New York

Fiona Rae

John Good Gallery

The much-anticipated solo debut of this abstract painter from London underscored the fundamental difference between an artist whose work stands out in the context of a group show and one who maintains our interest throughout an exhibition. Though the premise of Fiona Rae’s work has become almost a cliche of post-Modernism—the polyglot “stacking” of styles and techniques within a single visual field—when the standoff between quotation and invention reaches a certain level of intensity, the collage effect is completely convincing. Precise, witty, yet almost freewheeling in its energy, a canvas such as Untitled (red, pink, yellow and blue), 1993, draws on a hodgepodge of painterly references, but determinedly keeps us from pinpointing where one technique blends into another.

In theory, a formula like Rae’s needs to be consistently applied, but in about half the paintings it falls short of the mark. Perhaps this is because she’s trying to make many of the “styles” quoted in her work appear more interesting than they do in their original Color Field or new image incarnations, and as a result certain paintings seem to be straining to maintain the all-important appearance of clever neutrality. Others suffer from not trying hard enough: Untitled (blue triptych), 1993, the most ambitiously scaled of her new paintings, falls into coloristic and compositional structures that are neither redeemed nor undercut by Rae’s appropriation of them; they just sit there. The resultant blandness is the Achilles heel of quotation: unless tied to some broader critical purpose, borrowing becomes just an empty formal exercise.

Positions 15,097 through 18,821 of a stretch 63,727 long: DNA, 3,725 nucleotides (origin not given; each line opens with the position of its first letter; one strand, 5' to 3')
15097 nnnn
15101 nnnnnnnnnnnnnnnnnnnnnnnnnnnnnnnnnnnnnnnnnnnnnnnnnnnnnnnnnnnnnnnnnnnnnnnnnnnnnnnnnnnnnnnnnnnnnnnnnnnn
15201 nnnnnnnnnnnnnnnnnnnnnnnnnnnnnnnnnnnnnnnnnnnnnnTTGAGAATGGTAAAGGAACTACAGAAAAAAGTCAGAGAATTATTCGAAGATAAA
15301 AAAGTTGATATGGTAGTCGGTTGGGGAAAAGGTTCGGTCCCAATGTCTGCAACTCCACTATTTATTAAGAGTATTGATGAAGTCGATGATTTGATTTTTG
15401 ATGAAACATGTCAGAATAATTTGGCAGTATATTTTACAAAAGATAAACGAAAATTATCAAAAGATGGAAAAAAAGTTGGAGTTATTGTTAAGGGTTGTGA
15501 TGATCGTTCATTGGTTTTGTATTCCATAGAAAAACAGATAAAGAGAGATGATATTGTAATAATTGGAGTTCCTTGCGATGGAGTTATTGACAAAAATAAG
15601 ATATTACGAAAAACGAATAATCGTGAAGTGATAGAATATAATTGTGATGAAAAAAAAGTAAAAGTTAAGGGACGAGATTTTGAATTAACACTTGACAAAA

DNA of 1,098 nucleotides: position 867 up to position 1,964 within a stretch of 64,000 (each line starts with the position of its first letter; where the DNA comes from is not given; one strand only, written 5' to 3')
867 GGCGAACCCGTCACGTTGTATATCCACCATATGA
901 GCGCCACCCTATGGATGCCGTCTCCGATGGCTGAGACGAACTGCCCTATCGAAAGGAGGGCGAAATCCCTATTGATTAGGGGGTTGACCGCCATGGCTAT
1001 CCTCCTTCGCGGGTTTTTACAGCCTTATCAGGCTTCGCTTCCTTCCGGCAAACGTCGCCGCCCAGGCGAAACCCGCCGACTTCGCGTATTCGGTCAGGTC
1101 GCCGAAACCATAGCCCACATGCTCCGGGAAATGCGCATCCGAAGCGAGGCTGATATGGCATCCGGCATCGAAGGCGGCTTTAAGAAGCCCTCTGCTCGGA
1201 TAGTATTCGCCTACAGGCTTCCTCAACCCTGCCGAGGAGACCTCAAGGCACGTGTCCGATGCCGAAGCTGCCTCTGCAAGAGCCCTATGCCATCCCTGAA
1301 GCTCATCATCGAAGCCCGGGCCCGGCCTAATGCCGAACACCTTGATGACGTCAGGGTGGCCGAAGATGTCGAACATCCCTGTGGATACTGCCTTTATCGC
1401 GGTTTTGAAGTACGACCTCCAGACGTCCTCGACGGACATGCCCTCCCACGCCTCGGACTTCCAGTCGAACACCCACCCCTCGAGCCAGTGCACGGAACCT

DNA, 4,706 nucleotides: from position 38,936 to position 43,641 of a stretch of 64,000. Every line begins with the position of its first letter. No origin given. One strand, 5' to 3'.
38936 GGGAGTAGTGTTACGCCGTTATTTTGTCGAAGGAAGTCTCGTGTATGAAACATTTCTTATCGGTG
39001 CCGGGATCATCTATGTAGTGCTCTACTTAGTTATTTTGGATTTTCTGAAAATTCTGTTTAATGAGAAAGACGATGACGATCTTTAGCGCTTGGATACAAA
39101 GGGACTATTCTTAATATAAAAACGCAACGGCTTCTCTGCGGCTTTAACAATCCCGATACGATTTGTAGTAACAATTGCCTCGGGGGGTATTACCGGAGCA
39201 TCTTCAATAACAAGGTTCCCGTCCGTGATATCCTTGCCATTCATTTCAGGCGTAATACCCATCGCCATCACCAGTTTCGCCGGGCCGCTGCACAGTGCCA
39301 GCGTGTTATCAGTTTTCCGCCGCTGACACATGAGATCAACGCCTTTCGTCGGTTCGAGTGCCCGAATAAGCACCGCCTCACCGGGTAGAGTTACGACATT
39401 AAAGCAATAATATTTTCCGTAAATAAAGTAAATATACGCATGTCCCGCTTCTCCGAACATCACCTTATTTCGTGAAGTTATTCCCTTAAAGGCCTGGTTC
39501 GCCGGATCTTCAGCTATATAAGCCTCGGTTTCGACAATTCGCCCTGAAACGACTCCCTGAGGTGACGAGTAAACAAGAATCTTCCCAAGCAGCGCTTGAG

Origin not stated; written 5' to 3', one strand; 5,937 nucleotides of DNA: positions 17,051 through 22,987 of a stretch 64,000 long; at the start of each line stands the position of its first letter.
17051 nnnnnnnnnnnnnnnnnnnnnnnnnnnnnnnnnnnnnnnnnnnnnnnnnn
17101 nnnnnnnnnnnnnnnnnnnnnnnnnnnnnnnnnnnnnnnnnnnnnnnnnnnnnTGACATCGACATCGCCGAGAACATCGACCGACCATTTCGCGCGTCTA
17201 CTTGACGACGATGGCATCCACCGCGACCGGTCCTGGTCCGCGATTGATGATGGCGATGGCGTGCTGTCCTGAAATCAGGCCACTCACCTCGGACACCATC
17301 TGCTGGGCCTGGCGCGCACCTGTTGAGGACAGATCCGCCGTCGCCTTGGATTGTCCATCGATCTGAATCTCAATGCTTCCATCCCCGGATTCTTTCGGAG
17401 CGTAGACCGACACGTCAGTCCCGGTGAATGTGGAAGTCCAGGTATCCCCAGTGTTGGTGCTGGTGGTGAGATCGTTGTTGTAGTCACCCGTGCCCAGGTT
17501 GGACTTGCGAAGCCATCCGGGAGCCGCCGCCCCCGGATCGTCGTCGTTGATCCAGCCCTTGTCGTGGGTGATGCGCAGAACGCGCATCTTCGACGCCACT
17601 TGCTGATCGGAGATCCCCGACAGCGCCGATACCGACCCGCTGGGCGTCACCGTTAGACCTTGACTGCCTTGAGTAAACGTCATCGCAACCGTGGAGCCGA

Because Rae’s work falls into the kitchen-sink school of abstraction, hers is a double-edged dilemma. She wants to sidestep identifying with her sources as vehicles of artistic belief systems, but she can’t avoid investing them with a jolt of painterly vitality that, in fact, gives her best pictures their charge. The problem is that this jolt is tied to certain conventions, and the paintings sometimes stake a claim to the privileges associated with those conventions even when their author seems to be looking the other way. Ultimately, I have little doubt that Rae’s talent and intelligence will get her out of the corner into which she seems to have already painted herself. What I do question, in light of her apparent commitment to remaining steadfastly noncommittal, is whether she shouldn’t turn the clever knob down a bit, and start turning up the real.

Dan Cameron